Separate names with a comma.
Discussion in 'Credit Talk' started by Flagirl, Mar 21, 2001.
Barclaycard Ring™ Mastercard®
No annual fee, No balance transfer fees, No foreign transaction fees, Low interest!
CREDIT CARD WITH NO ANNUAL FEEBarclaycard Ring™ Mastercard®
Credit One Unsecured Visa®for Rebuilding Credit
Credit card for people with bad credit to rebuild credit!
BAD CREDIT CREDIT CARDCredit One Bank® Rebuild Credit
First Access VISA® Credit Card
Access to credit even with bad or limited credit! Reports to 3 major credit bureaus and accepted wherever you see the Visa® sign. Get application response in 60 seconds.
CREDIT CARD FOR BAD CREDITFirst Access VISA®
Green Dot primor® Visa®Classic Secured Credit Card
Credit lines available up to $5,000! Reports to three national credit bureaus; perfect card for reestablishing credit.
SECURED CARD FOR REBUILDING CREDITprimor Secured Visa Classic
Credit One Bank® Unsecured Visa® with Cash Back Rewards
Get cash back on every purchase. Unsecured credit card with monthly monitoring for credit line increases. Improve your credit history with responsible use.
CASH BACK UNSECURED VISACredit One Bank
Yes there is a huge difference. You are typically treated as bad credit until you rich 620. This is especially true for a car loan. As you go above 620 you are rated better. Anything above a 660 I think cardealers love you. That is like your boyfriend.
Different types of lenders look at scores differently. But these are a basic guidelines:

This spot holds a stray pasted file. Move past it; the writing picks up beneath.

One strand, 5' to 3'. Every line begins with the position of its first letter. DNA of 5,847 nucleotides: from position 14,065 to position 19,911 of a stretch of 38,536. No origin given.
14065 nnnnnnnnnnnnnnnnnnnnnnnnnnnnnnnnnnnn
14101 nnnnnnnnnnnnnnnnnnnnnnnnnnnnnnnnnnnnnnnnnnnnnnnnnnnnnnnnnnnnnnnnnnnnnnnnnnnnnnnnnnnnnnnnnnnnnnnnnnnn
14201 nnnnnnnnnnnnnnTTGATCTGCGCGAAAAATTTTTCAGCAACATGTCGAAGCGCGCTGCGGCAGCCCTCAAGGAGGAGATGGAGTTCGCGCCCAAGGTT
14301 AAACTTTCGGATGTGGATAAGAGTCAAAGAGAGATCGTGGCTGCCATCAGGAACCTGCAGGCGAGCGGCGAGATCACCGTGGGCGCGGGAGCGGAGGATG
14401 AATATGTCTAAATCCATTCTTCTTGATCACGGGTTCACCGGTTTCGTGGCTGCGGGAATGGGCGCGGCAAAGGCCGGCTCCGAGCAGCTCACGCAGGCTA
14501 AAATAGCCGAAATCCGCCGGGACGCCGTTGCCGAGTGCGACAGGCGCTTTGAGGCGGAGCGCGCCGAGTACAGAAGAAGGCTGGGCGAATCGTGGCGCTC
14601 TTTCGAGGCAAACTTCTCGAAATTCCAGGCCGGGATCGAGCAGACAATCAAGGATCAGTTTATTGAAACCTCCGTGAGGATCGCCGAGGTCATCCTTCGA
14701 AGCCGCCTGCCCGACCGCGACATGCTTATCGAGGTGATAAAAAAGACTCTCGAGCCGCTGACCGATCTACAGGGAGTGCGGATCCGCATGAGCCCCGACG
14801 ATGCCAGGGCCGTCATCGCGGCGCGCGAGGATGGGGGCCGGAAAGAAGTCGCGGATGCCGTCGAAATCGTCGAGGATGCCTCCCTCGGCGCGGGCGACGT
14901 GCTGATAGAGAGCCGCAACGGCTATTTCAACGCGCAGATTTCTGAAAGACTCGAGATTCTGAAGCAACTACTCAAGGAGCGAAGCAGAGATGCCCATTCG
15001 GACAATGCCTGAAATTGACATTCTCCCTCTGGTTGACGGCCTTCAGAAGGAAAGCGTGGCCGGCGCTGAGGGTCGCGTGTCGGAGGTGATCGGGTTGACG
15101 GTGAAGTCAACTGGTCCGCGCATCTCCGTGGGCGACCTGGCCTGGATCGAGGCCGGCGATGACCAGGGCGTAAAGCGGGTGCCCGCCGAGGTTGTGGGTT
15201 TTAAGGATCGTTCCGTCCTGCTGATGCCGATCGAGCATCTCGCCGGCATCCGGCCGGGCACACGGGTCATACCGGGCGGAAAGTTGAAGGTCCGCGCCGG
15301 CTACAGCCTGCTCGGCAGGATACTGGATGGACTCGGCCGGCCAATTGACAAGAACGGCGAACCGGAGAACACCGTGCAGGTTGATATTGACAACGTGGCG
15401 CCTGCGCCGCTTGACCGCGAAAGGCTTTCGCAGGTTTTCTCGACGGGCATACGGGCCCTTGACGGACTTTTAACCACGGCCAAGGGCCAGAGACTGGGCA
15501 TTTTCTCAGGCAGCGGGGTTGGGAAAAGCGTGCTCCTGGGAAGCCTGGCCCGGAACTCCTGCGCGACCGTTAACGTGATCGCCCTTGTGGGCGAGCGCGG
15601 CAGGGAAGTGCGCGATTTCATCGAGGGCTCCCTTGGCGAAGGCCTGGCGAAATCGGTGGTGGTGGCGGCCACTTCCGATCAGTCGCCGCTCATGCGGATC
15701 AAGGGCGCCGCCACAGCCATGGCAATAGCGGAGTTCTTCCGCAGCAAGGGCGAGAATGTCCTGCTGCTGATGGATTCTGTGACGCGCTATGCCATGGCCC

Above 719: excellent credit
680-719: Good Credit
620-679: Lender will take a closer look at your file
585-619: Higher risk; you will not be eligible for the best rates and products
Below 585: Credit products may not be available. lender will need to consider other information in your application.
This is from 'your credit score' and eloan last year.
I found this interesting.
"But simply knowing your credit score when beginning the mortgage process -- if that score is at least 620 -- should ensure that you obtain a market-rate loan, she says. And if your score is lower, you will have time to take action that can raise it.
Scoring Factors Listed: Fair Isaac divides its credit-scoring factors into five categories.
Payment history, which is the basis of 35 percent of your score
Amounts owed, on which 30 percent of the score is based
Length of credit history, which accounts for 15 percent of a score
New credit, which accounts for 10 percent
Types of credit in use, which accounts for the remaining 10 percent"